Af­ter decades of sit­ting pretty on screened porches, wicker fur­ni­ture is get­ting a se­ri­ous sec­ond wind. Clean, mod­ern pieces made from jute, rat­tan, rush and other durable fi­bres are easy to find and look fresh in­doors year-round. So in­vest in an iconic b

Muscat Daily - - FEATURES -


Grace­ful and ul­tra­sus­tain­able, this ma­te­rial - har­vested from the solid core of a South­east Asian climb­ing palm - can be steamed and moulded to cre­ate state­ment-mak­ing shapes. And these days, re­pro­duc­tions of mid-cen­tury Euro­pean de­signs and other sculp­tural pieces abound. Con­sider this sleigh bed and other ob­jects here as stylish ex­am­ples.


You’ve prob­a­bly seen this fi­bre twisted into a crunchy rib­bon around a bou­quet or gift, or braided into ac­ces­sories like totes and san­dals. But del­i­cate raffia palm fronds can also be spun into fab­ric that re­sem­bles grass­cloth - for a third of the price, says Frank. And that frees you up to ex­per­i­ment with it: Just a few yards give the doors of this plain ar­moire a cus­tom, earthy fin­ish­ing touch.

DO-IT-YOUR­SELF IDEA: Trim raffia fab­ric to fit the sur­face you want to cover (be it a panel or even a tray). Spray the back of the fab­ric with ad­he­sive (try 3M Su­per 77 mul­ti­pur­pose spray ad­he­sive), press it evenly onto the sur­face and let it dry com­pletely.


There are lots of rea­sons why rugs made from these trop­i­cal leaves are a top pick: They’re neu­tral, ver­sa­tile and rel­a­tively in­ex­pen­sive.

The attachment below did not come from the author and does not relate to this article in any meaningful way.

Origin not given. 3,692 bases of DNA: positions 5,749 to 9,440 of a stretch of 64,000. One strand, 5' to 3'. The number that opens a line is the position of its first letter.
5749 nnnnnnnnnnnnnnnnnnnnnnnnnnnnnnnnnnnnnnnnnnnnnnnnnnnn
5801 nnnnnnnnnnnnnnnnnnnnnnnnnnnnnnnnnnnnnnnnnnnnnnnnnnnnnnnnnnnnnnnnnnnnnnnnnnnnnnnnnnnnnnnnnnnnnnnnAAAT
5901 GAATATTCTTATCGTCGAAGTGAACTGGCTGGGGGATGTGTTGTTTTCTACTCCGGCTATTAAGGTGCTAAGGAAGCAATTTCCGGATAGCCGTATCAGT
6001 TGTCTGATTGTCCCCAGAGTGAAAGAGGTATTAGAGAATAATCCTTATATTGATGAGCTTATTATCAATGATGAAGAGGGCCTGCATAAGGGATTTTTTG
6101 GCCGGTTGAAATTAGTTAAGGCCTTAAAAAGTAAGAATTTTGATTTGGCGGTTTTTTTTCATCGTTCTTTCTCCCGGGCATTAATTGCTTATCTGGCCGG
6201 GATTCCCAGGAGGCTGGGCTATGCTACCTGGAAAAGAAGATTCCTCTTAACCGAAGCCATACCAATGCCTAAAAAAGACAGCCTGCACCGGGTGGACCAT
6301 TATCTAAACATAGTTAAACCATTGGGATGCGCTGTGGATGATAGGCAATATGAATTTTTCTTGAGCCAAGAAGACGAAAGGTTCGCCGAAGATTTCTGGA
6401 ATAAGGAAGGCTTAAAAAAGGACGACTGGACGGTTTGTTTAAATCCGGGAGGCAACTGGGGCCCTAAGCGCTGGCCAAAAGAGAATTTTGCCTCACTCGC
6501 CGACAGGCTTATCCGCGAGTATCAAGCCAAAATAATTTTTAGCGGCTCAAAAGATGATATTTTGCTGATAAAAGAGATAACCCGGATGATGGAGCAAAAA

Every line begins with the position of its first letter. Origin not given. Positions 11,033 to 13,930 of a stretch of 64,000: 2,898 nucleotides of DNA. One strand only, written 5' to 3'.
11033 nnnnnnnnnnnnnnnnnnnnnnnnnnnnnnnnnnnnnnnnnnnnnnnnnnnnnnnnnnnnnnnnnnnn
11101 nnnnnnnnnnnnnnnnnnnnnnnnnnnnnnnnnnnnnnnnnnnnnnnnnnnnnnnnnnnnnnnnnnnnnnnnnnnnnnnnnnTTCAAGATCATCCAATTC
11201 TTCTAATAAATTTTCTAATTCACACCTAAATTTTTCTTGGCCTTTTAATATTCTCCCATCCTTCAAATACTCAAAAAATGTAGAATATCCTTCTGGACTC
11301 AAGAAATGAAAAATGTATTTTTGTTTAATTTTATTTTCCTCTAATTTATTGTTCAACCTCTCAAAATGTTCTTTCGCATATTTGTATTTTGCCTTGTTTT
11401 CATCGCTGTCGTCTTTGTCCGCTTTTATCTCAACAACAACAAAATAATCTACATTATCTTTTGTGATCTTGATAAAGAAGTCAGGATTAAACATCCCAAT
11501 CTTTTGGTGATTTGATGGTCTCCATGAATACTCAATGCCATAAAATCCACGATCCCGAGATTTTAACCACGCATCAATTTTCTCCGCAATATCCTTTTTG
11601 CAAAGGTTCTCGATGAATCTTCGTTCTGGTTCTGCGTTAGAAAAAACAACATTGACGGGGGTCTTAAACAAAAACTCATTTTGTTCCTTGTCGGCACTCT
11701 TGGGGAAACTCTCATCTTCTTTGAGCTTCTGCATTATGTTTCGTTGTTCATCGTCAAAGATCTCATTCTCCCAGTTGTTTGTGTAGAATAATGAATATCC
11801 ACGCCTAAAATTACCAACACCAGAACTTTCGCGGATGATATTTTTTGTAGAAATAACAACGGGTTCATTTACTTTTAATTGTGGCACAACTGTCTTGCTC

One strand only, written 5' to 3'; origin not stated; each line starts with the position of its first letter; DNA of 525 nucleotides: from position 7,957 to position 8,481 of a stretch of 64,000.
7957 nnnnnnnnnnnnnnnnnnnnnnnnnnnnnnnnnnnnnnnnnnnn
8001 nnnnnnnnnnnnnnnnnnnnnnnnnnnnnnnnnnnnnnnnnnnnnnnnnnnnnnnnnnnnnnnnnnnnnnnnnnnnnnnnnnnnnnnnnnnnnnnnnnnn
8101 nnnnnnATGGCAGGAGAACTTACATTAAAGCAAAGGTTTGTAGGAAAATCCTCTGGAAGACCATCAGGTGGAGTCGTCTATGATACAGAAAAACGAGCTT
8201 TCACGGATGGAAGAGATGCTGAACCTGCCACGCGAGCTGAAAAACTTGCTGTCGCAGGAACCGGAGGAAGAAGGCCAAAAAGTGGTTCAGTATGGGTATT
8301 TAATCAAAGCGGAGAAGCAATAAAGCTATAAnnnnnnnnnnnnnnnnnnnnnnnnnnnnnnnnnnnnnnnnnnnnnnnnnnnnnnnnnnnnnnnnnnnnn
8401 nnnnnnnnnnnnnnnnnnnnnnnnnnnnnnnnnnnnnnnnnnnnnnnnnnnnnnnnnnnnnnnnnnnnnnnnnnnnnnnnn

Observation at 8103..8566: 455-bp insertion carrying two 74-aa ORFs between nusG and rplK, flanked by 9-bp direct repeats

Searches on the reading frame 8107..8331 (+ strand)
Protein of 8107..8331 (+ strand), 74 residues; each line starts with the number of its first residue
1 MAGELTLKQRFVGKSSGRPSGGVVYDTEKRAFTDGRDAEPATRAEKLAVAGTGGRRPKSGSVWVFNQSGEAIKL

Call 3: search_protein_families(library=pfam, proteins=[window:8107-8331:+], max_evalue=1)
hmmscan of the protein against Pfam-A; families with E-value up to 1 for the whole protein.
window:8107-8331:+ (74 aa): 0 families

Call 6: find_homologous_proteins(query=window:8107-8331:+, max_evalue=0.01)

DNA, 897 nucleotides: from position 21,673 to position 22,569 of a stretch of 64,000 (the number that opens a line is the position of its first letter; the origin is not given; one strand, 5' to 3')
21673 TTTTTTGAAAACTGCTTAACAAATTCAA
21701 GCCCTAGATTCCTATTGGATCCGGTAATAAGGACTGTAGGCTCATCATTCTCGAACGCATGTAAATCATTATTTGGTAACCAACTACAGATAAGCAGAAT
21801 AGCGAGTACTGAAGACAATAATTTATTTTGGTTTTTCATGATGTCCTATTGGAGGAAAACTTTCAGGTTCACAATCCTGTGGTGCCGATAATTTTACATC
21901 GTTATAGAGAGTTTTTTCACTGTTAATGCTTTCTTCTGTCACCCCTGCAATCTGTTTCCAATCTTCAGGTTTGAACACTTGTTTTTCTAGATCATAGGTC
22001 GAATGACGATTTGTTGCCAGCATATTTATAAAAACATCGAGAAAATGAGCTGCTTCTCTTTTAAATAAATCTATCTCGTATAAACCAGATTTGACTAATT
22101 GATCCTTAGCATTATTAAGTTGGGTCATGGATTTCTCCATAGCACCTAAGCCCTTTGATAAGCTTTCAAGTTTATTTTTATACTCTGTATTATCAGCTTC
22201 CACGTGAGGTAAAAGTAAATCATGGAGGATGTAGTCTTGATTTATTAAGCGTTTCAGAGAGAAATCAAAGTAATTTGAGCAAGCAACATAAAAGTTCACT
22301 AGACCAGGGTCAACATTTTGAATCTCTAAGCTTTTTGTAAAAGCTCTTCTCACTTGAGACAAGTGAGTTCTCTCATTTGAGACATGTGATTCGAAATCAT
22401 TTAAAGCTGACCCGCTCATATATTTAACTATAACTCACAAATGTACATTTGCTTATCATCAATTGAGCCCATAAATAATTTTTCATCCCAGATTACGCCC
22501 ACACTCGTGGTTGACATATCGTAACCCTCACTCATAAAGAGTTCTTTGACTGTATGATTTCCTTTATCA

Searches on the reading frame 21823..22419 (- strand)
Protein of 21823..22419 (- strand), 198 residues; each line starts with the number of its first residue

“If you need to cover a large area, use a jute or sisal rug as your base, then layer a smaller pat­terned one on top,” says Ja­cob­son.

Just be mind­ful of which tex­tile you use where: Sisal, made from the agave plant, is rough, re­silient and ideal for high-traf­fic zones, while jute is softer and well suited for rooms where bare feet tread.

For a softer feel, look for rugs with wool or hemp blended in. © 2017 Mered­ith Cor­po­ra­tion. All rights re­served. (Dis­trib­uted by The New York Times Syn­di­cate)


Also known as bul­rush or cat­tail, this wet­land reed has se­ri­ous bona fides: It’s been used to shape chair backs and bot­toms since the time of the pharaohs. In more re­cent his­tory, Amer­i­can Shaker fur­ni­ture mak­ers gave their aus­tere rock­ers’ seats this four-flap en­ve­lope mo­tif, and mid-cen­tury Dan­ish and Amer­i­can de­sign­ers ex­per­i­mented with the frame’s look.

Most con­tem­po­rary it­er­a­tions use twisted paper cord in­stead of nat­u­ral rush, but both are sur­pris­ingly hardy, thanks to the den­sity of the weav­ing. So sit down and stay awhile.


This in­va­sive aquatic weed may be a land­scaper’s neme­sis, but in­te­rior de­sign­ers love it for its chunky, nubby qual­ity. The stalks can be dried and worked into dis­tinc­tive bas­kets, or wo­ven over metal frames to cre­ate pieces that bring the out­doors in.

“Noth­ing about it looks man­u­fac­tured,” says Mike Frank, owner of Frank’s Cane and Rush Sup­ply, in Hunt­ing­ton Beach, Cal­i­for­nia.

A ham­per made from the ma­te­rial lends a spa-like vibe to a bath­room, and ex­tra-large bas­kets make chic planters.


Nat­u­ral wall cov­er­ings of­fer im­me­di­ate di­men­sion and cosi­ness. “Grass­cloth is a clever, sub­tle way to add tex­ture,” says Tay­lor Ja­cob­son, an in­te­rior de­signer in Los An­ge­les who loves soft, fem­i­nine pinks and grays like these, as well as prints and su­per­sat­u­rated colours. Fin­ishes vary from smooth to coarse. “Choose fine grass-cloth for a sleek, min­i­mal­ist look, and a loose one for a more rus­tic feel,” she sug­gests.

An­other guide­line: Don’t use it in rooms vul­ner­a­ble to mois­ture, hu­mid­ity and fin­ger­prints, which can cause mildew and leave stains.

Martha Ste­wart

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